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Small RNAs: A new paradigm in fungal-fungal interactions used for biocontrol

Piombo, Edoardo; Vetukuri, Ramesh R.; Tzelepis, Georgios; Jensen, Dan Funck; Karlsson, Magnus; Dubey, Mukesh


In many eukaryotes, small RNAs (sRNAs) can mediate gene expression regulation through a mechanism known as RNA silencing. In fungi, RNA silencing plays a crucial role in numerous biological processes, including parasitic and mutualistic fungus-plant interactions. This review summarizes recent findings on the role of RNA silencing in parasitic fungus-fungus and fungus-insect interactions in relation to their use for the biological control (biocontrol) of fungal plant diseases and insect damage. Genes belonging to the RNA silencing machinery are identified in the genomes of almost all known fungal and oomycete biocontrol organisms. However, recent functional genetic studies in Ascomycota species of the Hypocreales order, such as Trichoderma atroviride and Clonostachys rosea, show how RNA silencing can have family-specific effects, as conidiation is affected differently in the two organisms when the same elements of the RNA silencing machinery are deleted. The size of sRNAs regulated by RNA silencing can also vary between organisms. Cross-species RNA silencing represents a new field in the study of antagonistic interactions. For example, a microRNA (miRNA) of another hypocrealean fungus, Beauveria bassiana, was proven to target genes involved in the immune response of mosquitoes, and there are indications that miRNAs from the mycoparasitic C. rosea may target factors of virulence in its plant-pathogenic host fungi. Accumulating evidence from many species shows that the number of endogenous genes affected by the disruption of the RNA silencing mechanism is always much higher than the number of predicted direct target genes. As several putative targets of fungal sRNAs are transcription factors, it is possible that specific sRNAs have a role as master regulators of gene expression, affecting the transcription of a high number of genes through cascading regulating effects. The challenges faced when studying cross-species RNA silencing, including sRNA trafficking during mycoparasitism, are also discussed. This includes the difficulties in separating the extracellular vesicles of mycoparasitic fungi from those of their hosts, the high amount of sequencing reads lost in bioinformatics filtering steps, imprecise target prediction and the lack of a streamlined accepted way of reporting results.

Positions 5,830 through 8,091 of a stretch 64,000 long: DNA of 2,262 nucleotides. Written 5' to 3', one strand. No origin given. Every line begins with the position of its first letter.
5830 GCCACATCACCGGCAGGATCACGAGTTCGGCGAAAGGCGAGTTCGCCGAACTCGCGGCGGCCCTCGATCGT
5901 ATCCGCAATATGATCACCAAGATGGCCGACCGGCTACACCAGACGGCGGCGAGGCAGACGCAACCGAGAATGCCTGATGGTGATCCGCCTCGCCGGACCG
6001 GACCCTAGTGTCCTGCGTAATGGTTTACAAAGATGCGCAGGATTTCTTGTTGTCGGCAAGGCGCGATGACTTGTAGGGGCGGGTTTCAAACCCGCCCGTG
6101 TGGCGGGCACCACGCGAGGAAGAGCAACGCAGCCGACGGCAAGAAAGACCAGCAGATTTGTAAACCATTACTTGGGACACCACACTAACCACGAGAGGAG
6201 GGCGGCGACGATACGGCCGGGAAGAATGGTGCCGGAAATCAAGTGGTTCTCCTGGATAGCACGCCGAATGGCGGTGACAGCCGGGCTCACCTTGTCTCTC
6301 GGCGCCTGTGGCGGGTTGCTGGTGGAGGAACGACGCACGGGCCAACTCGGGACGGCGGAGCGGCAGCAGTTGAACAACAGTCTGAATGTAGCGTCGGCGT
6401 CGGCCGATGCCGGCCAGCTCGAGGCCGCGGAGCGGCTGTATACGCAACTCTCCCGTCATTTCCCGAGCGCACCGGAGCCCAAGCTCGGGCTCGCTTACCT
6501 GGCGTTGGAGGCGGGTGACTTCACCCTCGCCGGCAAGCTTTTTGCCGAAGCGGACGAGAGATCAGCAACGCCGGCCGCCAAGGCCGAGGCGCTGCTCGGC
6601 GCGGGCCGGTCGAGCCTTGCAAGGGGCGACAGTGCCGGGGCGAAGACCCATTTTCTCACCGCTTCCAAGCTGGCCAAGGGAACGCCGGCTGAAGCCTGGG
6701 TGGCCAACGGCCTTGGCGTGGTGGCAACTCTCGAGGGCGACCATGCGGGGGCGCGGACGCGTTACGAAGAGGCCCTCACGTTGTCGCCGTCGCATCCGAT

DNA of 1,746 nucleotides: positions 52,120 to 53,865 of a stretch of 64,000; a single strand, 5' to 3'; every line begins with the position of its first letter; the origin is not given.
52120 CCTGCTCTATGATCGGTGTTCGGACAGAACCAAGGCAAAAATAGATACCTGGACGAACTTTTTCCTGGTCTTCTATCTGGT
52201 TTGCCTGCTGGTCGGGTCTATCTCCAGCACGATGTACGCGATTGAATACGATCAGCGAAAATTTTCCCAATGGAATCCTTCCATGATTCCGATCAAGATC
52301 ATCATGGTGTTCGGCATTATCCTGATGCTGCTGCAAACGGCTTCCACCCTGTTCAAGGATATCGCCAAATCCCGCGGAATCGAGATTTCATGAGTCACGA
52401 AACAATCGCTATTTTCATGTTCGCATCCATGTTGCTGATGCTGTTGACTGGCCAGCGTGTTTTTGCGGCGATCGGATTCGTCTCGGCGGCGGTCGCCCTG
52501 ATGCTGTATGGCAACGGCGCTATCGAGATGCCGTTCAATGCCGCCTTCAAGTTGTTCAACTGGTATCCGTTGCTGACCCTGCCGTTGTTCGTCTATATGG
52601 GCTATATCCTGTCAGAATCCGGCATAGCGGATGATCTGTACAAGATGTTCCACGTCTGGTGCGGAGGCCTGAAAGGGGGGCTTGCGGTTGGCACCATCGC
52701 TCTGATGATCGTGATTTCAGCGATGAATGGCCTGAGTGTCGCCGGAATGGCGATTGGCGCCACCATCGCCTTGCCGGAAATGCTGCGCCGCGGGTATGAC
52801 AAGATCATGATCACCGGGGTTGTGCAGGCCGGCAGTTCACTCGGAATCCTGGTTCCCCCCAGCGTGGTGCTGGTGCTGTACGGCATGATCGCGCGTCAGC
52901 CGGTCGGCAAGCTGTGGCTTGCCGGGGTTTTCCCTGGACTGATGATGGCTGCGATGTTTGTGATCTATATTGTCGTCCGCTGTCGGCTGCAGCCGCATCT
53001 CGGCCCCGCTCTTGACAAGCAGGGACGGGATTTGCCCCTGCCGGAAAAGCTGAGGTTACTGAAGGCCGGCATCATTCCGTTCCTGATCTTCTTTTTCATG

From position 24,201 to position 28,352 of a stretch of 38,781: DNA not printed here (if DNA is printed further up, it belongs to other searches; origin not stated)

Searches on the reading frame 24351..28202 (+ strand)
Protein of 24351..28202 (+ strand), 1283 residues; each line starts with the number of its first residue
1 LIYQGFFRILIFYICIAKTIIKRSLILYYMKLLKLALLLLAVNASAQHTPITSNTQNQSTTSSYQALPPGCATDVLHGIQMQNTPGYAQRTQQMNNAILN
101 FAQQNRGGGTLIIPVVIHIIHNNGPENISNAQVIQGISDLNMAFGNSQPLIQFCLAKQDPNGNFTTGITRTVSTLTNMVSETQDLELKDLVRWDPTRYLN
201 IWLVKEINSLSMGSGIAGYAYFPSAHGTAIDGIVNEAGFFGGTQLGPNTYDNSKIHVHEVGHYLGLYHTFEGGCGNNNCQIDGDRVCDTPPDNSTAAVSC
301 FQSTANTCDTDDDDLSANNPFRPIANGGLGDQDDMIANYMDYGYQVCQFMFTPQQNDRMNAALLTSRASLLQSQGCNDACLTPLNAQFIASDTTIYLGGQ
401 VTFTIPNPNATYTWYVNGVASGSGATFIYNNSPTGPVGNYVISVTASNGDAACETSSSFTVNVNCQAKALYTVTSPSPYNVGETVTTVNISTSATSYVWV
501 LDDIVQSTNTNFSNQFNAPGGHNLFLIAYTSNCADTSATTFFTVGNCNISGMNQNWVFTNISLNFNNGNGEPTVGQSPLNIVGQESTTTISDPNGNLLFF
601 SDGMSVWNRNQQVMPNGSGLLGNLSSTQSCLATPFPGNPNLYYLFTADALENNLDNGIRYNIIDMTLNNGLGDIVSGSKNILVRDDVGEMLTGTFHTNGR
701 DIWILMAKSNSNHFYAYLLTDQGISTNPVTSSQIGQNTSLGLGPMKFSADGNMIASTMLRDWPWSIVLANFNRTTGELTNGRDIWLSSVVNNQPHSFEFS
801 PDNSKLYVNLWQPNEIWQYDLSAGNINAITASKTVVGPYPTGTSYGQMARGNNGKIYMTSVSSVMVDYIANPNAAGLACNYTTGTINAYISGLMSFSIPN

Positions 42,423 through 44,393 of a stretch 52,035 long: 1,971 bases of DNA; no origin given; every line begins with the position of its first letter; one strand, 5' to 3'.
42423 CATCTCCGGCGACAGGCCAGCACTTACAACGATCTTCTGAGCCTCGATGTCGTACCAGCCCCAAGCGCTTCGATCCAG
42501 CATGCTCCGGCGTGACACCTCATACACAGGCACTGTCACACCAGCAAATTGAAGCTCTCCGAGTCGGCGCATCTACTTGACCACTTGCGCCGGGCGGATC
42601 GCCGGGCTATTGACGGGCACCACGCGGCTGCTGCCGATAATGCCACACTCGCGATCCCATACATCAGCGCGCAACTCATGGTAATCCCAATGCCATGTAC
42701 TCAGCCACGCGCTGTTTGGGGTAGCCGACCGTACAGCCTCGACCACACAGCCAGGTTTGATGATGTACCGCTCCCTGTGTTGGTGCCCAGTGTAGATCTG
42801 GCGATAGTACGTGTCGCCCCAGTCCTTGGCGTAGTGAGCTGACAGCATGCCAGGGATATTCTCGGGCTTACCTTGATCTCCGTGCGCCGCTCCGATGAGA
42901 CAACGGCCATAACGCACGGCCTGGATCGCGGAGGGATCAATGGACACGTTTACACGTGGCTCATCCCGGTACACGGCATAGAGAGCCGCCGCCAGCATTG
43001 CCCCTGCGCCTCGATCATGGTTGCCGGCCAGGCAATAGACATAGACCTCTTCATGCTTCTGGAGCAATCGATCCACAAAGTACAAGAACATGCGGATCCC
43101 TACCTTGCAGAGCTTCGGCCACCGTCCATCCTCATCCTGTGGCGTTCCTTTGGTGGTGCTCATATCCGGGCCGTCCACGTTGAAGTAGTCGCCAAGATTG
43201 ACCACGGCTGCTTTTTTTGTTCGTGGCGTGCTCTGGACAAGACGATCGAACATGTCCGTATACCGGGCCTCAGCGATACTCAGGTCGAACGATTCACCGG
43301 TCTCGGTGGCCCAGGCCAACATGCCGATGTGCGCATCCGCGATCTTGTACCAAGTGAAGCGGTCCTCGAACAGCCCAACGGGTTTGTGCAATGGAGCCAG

Clonostachys; Cross -species gene silencing; Dicer; Mycoparasitic interaction; RNA silencing; Trichoderma

Publicerad i

Fungal Biology Reviews
2024, Volym: 48, artikelnummer: 100356